Layla Miller is a mutant introduced as part of the Marvel-wide crossover event known as "The House of M." In a recent issue of X-Factor, Layla's teammate Wolfsbane asked if Layla is a Christian. Layla responded that she is "between religions" right now.
In X-Factor #8 (June 2006), Layla Miller spends the entire issue reading Atlas Shrugged, Ayn Rand's famous novel and treatise on Objectivism. In a conversation with Quicksilver, Layla recapitulates some of Rand's philosophy. Elsewhere in the issue she identifies herself with the title of Rand's book. It may be going too far to label Layla an "Objectivist." But currently it is clear that Layla identifies with the writing and Objectivist philosophy of Ayn Rand. This is probably the closest we will come to seeing a solid connection between the mysterious Layla and an identifiable religious affiliation, at least for the forseeable future.
It is interesting to consider the ways that cryptic and far-knowing Layla Miller is similar to the mercurial and overtly Objectivist superhero known as "The Question," who was a creation of history's most devoutly Objectivist major comic book creator: Steve Ditko.
Layla's mutant power allows her to see where reality or history has been altered. She can also cause other people to made aware of changes in reality. This power was pivotal during the "House of M," during which time the Scarlet Witch had uses her powers to re-shape the entire world into one in which mutants were no longer persecuted but were, in fact, the dominant culture on Earth. Layla was one of the only people who knew that things were not as they should be, and she used her power to bring many super-heroes to an awareness of this fact, so that they could confront the Scarlet Witch and Magneto and put things back the way they were.
After the "House of M" limited series and cross-over event was over, Layla Miller showed up at X-Factor Investigations and maneuvered herself into being unofficially adopted by them.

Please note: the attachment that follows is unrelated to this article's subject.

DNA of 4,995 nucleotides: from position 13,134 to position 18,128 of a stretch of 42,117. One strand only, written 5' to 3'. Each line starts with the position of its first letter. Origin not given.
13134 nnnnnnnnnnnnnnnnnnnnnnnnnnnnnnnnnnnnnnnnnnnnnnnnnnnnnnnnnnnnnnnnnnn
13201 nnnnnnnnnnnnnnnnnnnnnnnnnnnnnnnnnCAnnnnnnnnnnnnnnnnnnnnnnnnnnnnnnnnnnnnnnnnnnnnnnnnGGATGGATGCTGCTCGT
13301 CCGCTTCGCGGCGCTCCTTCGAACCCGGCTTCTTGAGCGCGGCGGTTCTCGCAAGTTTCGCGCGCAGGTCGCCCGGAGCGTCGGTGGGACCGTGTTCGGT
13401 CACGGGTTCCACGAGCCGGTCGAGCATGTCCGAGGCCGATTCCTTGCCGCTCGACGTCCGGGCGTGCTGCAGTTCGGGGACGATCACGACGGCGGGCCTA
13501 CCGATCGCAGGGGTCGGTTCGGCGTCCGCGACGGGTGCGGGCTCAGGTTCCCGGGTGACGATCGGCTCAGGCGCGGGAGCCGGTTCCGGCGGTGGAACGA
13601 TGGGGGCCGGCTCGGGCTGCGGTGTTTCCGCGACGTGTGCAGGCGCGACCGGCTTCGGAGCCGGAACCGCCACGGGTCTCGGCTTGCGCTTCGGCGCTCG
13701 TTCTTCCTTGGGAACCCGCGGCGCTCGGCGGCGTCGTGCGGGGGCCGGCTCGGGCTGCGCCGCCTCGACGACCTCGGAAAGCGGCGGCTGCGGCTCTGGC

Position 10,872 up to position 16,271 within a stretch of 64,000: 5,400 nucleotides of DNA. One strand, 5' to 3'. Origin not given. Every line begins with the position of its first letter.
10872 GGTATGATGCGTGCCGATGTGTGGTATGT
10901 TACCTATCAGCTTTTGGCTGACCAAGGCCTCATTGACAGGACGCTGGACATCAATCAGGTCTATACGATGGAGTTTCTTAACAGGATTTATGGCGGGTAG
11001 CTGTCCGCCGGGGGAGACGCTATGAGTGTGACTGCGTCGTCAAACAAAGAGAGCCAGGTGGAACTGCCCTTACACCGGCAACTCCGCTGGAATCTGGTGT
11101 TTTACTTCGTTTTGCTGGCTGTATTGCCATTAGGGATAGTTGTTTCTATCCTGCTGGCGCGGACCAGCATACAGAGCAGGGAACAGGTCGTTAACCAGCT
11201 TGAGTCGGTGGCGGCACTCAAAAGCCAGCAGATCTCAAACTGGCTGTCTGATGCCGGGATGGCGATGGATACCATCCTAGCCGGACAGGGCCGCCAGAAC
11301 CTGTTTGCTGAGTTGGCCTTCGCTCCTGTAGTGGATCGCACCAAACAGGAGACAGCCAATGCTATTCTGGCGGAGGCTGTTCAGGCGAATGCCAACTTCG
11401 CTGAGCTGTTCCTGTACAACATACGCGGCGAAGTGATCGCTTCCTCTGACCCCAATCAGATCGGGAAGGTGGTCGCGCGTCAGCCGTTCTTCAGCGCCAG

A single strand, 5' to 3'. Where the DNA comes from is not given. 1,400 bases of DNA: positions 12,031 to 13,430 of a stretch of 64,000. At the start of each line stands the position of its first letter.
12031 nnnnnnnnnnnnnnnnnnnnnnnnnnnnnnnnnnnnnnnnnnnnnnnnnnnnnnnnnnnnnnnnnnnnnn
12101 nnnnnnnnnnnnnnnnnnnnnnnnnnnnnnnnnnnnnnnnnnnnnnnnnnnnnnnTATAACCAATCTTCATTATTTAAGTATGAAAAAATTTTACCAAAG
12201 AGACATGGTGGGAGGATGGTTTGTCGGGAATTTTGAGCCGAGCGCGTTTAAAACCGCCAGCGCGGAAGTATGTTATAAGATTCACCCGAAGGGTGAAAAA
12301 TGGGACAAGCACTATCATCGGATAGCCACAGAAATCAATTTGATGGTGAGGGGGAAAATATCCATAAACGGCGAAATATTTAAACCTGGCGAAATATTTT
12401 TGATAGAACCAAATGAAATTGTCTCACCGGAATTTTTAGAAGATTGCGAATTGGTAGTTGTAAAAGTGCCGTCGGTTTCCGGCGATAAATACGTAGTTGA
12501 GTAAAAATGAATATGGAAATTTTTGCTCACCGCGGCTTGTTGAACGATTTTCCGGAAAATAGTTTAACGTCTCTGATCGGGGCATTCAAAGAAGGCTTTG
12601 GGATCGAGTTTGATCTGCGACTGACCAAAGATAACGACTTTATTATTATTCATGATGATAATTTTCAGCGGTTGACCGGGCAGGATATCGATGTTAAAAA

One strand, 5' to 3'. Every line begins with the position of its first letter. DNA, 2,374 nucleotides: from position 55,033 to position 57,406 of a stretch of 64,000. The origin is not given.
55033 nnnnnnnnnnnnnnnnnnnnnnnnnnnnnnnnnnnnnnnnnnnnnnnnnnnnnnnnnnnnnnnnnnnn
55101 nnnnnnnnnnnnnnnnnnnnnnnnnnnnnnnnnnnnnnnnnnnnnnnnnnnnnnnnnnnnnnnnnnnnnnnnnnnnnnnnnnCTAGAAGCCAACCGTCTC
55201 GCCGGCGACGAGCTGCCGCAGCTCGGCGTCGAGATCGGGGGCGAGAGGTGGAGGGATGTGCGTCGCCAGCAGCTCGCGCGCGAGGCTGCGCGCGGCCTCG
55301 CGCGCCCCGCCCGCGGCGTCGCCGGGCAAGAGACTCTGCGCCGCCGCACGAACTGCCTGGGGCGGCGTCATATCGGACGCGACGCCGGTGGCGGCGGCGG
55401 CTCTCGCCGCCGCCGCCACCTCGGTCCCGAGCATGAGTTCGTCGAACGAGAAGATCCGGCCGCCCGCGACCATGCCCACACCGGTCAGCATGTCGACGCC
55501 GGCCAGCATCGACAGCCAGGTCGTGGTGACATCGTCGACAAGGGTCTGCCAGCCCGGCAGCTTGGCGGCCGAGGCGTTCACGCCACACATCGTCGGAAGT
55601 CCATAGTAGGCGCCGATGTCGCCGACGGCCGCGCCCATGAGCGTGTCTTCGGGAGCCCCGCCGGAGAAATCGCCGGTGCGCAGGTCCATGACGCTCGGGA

Although known mostly by her given name, Layla Miller acquired the nickname or code name "Butterfly," which is short for "Butterfly Effect." This reflects an aspect of her super power, which is that she has an awareness of reality around her as well as the future. She is aware of how subtle changes might have important ramifications which are unpredictable by others. She can just influence events by seemingly simple actions and careful planning.
From: "There Are No Lions Here", posted 15 October 2006 on "Pretty, Fizzy Paradise" blog website (http://kalinara.blogspot.com/2006/10/there-are-no-lions-here.html; viewed 30 May 2007):
At 5:40 PM, Matt T. said:
...That Adherents site is nifty, but there's some hinky aspects to it... like the site's owners didn't bother to do more research into the labels and just figured if they're passionate about a certain aspect of politics - feminism, animal rights, social justice - it's the same thing as being a Catholic or a Baptist. Just came off as lazy to me.
Nor, for that matter, are socio-political philosophies like Objectivism (The Question, Layla Miller, Rorschach) religions in the classical sense. Again, I've met quite a few worshippers of Ayn Rand, but as the gentleman above said, every group has it's loons.